In fact the very reason I like it so much is because it's so very unlike its 1964 musical remake. Although My Fair Lady is excellent from a musical standpoint and does a fairly good job of sticking to Shaw's original play, it has some distinct flaws. The first of these is that Rex Harrison's portrayal of Prof. Henry Higgins is a fairly one-note performance as the brilliant but misanthropic scholar. Because of this and because of the fact that he spends half the play bellowing, Audrey Hepburn's Eliza has to become screechy herself just to stand up to him.

After watching Rex Harrison's pained performance since early childhood, the discovery of Leslie Howard's wonderfully nuanced and understated Higgins was an absolute delight to me. Whereas Harrison comes off as half-spiteful, half willfully ignorant of the pain he causes others, Howard is a true absent-minded professor. When he flouts a social conventions, he does it not so much because he holds it in contempt as because his mind is so far-removed that he really does forget them. At the same time, though, he can be harsh and manipulative enough for Eliza to lose her temper in rather a spectacular fashion.

The minor characters in this version are also much different from their Lerner and Lowe counterparts. Instead of being a dewy-eyed romantic, Freddy feels more like a member of P.G. Wodehouse's Drones Club, a simple-minded good-ol'-boy. Eliza's father also. feels like less of a schemer and an obstinate social heretic than a lazy reprobate.

I refrain from a plot synopsis because I assume that it's well known enough to be redundant. I will, however, add that Bernard Shaw actually wrote the screenplay for this film, which means that it remains true to his vision for it. It ends the same way as Lady, which is a departure from the original stage drama, but since it's instigated by the actual playwright, I don't really have a problem with it. In fact, as I said before, since Leslie Howard's Professor Higgins is so much more likable in this version, it's much easier to see Eliza coming back to him in the first place.

The only thing that purists might find trying about this film is that it's set in the '30s instead of the turn-of-the-century. Thankfully this doesn't cause any anachronisms from the dialog, so I end up excusing that choice, especially because I absolutely adore 1930s frocks.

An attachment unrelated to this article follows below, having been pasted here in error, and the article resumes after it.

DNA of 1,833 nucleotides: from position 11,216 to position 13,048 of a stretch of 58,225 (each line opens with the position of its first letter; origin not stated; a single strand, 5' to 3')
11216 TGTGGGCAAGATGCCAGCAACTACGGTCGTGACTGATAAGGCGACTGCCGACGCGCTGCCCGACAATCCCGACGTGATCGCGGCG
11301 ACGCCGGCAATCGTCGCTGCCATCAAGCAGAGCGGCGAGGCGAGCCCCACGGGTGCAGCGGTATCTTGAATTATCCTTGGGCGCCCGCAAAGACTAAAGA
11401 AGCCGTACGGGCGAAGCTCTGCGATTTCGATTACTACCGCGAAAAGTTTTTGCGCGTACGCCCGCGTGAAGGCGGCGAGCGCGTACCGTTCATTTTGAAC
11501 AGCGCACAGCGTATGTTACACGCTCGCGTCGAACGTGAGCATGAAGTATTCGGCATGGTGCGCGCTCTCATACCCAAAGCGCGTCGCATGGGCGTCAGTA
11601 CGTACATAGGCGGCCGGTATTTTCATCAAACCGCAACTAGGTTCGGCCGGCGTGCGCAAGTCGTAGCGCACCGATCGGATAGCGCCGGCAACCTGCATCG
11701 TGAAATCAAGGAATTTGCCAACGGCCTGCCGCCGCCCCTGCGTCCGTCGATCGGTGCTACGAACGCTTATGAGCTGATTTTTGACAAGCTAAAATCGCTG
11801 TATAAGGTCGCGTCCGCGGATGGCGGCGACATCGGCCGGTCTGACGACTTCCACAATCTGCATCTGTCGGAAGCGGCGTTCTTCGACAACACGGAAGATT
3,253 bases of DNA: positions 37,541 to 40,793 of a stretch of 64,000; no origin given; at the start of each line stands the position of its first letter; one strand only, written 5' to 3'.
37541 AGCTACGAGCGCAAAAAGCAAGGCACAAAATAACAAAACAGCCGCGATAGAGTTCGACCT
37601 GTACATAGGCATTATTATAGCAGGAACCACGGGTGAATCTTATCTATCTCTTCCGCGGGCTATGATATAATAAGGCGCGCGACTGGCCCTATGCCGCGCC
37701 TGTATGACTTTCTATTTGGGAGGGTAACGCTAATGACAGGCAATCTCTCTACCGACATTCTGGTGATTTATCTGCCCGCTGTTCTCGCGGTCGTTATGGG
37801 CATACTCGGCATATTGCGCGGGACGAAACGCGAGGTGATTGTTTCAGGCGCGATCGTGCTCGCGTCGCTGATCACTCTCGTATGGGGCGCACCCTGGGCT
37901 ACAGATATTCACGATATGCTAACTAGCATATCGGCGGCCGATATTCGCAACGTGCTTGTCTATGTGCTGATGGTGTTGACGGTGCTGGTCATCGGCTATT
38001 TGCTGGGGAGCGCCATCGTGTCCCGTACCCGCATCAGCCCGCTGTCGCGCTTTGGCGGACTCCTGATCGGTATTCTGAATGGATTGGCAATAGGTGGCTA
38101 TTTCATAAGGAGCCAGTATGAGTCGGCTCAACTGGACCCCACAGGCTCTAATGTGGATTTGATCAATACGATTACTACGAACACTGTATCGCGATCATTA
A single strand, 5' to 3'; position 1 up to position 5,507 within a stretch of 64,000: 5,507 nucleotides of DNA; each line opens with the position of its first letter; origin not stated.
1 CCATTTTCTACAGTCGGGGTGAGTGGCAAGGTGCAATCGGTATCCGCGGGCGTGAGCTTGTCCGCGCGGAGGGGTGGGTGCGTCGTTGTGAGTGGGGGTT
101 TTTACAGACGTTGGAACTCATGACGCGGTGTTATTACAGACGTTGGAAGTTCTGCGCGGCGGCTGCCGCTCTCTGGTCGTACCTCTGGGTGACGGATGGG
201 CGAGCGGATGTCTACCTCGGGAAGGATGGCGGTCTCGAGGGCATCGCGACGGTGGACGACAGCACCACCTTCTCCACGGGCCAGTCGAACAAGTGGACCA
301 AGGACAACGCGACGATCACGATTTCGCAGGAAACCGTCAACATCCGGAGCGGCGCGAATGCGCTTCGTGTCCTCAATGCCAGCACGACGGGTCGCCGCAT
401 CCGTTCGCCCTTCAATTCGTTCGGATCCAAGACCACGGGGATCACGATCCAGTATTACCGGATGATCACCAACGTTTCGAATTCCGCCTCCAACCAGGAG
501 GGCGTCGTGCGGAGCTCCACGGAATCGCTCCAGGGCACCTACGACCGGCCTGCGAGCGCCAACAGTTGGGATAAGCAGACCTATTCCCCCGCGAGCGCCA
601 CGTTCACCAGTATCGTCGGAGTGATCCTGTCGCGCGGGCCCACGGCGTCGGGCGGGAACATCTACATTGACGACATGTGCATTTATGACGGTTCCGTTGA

I give this film a 8.2 out of 10, an overlooked gem of a picture.

Buy from Amazon
Pygmalion (Enriched Classics Series)

Monday, July 18, 2011

The Sheik (1921, Silent) / The Son of the Sheik (1926, Silent)

Rudolph Valentino's title character tries to force himself
on an English lady in the silent cult classic The Sheik.
I've always been curious about the great sex appeal that Rudolph Valentino held for women of the 1920s. So crazed was their passion, in fact, that I can't really even find a contemporary comparison for it. Perhaps it's somewhat akin to the splash Marilyn Monroe made with male audiences in the '50s and '60s, but that's the closest I can come to it.

Anyway, the 1921 film The Sheik was the film which propelled Valentino to cult status. It's based on a novel of the same name, which was the Twilight of its generation: a poorly-written, sentimental and salacious piece of drivel with at disturbingly predatory hero that women seemed to swoon over. So of course it was made into an equally popular movie which the critics rightly panned but audiences seemed to love nonetheless. Just like the climate today, the popularity of the novel and movie inspired so many spin-offs and imitations that it glutted the market with sheik/Arabian romance stories the same way our own culture is now overrun with vampire/supernatural romances thanks to Twilight - I'm beginning to think that the Medieval worldview was right to believe that history is cyclical instead of progressive. We don't seem to have made much progress in the past 90 years.